FA 2015 will go some way towards reducing the ATED compliance burden of companies claiming reliefs in 2015/16 and later years but could have gone further. No changes are made to the system for returns where ATED is payable.
The present system and changes previously announced
ATED currently applies to any single dwelling worth over £2m (as at 1 April 2012 or the date of acquisition if later. As from 1 April 2015 the property value threshold will be reduced to £1m and from 1 April 2016 it will be £500k.
A separate ATED return will still be required for every single dwelling on which ATED is payable; the return changes only affect cases where no ATED is due because a relief is claimed (see below). The normal deadline for filing a return and paying ATED is 30 April except in the case of newly acquired or constructed property and for some 2015/16 returns.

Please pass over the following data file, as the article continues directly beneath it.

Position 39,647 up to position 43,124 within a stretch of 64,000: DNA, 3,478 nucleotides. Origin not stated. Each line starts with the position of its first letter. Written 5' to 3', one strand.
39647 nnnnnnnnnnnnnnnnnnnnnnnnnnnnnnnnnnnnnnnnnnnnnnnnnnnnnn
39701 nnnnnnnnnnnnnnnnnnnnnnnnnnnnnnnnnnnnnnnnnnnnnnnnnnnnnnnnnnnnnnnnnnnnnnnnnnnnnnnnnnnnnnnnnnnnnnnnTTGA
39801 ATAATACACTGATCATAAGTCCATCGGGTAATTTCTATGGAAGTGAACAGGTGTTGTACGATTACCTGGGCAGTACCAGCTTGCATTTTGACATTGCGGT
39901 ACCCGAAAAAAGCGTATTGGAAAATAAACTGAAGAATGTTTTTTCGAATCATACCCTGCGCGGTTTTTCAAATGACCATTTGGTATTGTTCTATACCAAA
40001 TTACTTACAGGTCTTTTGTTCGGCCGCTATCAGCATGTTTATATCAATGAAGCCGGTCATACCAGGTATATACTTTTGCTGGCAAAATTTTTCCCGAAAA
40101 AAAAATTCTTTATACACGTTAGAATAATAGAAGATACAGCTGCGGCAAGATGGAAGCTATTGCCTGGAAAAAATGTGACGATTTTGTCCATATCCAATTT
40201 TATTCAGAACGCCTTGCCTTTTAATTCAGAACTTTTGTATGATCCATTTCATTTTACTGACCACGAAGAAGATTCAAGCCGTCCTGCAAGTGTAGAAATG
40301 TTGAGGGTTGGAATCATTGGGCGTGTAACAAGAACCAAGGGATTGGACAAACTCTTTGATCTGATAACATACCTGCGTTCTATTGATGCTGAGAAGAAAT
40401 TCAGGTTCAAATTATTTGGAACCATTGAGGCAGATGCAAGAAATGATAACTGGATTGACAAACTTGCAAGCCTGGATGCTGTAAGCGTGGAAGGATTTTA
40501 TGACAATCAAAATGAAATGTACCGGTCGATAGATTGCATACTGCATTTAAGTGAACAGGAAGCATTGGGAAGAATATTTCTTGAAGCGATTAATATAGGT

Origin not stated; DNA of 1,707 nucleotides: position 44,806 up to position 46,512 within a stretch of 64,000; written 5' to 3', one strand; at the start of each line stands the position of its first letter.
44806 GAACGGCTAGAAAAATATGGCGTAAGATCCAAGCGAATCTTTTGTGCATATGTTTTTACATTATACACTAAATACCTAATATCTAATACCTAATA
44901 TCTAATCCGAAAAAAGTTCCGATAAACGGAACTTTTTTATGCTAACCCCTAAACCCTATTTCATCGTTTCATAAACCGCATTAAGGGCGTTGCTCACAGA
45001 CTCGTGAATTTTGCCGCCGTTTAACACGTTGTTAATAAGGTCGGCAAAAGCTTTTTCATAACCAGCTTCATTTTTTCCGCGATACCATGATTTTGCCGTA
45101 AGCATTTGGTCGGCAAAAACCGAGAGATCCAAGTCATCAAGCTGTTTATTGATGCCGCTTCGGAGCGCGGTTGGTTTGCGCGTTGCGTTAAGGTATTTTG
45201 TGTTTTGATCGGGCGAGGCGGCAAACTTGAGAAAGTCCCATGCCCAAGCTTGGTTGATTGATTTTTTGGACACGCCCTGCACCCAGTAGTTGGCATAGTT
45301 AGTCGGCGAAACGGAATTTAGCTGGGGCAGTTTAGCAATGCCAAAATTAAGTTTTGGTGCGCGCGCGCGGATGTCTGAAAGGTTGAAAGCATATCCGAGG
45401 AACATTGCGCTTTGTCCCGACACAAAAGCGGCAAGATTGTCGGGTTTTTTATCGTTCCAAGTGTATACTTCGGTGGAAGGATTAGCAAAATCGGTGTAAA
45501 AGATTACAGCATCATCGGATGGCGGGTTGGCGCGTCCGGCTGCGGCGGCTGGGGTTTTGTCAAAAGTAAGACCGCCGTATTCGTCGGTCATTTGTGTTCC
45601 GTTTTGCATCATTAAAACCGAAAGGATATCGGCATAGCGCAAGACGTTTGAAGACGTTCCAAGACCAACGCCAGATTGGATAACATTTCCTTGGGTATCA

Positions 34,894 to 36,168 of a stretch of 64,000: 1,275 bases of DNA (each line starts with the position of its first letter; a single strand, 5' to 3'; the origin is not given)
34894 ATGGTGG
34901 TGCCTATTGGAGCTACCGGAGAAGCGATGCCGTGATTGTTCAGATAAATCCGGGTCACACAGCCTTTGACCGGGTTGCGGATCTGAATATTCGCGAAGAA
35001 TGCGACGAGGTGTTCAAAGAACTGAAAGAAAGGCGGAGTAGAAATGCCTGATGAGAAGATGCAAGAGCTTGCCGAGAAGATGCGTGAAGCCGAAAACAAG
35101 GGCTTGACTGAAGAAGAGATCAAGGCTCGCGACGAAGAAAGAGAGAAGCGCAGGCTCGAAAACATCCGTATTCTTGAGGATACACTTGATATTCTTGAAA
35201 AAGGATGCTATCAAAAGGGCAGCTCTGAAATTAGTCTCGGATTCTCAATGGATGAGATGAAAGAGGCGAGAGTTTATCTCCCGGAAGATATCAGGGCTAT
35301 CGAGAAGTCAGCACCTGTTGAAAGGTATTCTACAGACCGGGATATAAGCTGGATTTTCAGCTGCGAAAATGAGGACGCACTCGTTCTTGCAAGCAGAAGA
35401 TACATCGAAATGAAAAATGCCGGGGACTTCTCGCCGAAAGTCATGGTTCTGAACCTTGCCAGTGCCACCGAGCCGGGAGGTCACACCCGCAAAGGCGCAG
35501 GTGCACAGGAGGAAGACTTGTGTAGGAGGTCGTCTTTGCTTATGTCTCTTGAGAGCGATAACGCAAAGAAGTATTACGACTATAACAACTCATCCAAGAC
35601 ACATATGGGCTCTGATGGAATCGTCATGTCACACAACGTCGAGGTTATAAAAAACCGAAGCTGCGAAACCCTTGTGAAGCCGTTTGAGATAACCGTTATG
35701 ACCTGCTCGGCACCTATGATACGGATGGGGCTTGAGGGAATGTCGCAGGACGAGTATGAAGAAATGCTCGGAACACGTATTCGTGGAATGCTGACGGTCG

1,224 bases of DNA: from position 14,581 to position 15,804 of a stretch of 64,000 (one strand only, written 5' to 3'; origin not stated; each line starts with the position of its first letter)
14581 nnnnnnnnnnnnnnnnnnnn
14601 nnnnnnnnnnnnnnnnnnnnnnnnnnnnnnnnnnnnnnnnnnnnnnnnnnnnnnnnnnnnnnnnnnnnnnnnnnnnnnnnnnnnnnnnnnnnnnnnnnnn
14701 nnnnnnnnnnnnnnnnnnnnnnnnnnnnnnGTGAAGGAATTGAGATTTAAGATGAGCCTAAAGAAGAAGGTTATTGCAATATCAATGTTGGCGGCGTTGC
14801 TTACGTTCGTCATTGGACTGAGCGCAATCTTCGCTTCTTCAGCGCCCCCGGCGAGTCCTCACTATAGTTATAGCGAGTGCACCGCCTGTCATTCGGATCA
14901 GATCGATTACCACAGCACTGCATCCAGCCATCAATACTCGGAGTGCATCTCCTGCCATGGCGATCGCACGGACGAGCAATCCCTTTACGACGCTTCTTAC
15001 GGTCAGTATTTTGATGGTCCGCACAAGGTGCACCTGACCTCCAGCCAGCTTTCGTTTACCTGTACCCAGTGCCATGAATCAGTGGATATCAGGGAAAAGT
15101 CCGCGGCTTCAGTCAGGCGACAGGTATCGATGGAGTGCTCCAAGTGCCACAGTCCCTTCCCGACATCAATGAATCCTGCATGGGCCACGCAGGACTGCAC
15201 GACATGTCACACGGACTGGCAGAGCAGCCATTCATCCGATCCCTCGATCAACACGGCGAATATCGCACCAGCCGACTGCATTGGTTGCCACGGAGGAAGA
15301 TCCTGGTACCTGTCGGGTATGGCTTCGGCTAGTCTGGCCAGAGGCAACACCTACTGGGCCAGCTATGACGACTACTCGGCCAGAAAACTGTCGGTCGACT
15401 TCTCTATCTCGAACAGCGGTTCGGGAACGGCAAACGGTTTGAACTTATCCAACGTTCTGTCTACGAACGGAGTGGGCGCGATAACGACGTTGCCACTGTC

For newly acquired property the normal filing and payment deadline is 30 days from acquisition.
For newly constructed property that deadline becomes 90 days from the earlier of the date on which the dwelling is deemed to come into existence for Council Tax purposes and the day on which the dwelling is first occupied. there had been suggestions that the Council Tax test might be dropped because of the time it can take local authorities to recognise new properties for Council Tax but that fear was not realised.
Filing and payment deadlines for £1m-2m properties
For properties newly brought into ATED the normal filing and payment rules are relaxed for 2015/16 only so that for properties already owned on 1 April:
- returns must be filed by 1 October 2015; and
- any ATED due must be paid by 31 October 2015.
Those dates are overridden by the normal filing and payment rules if those rules produce a later filing and/or payment date (e.g. for a property worth £1.5m acquired on 25 September 2015 the return would be due on 25 October and payment on 31 October).
The new Relief Declaration Return system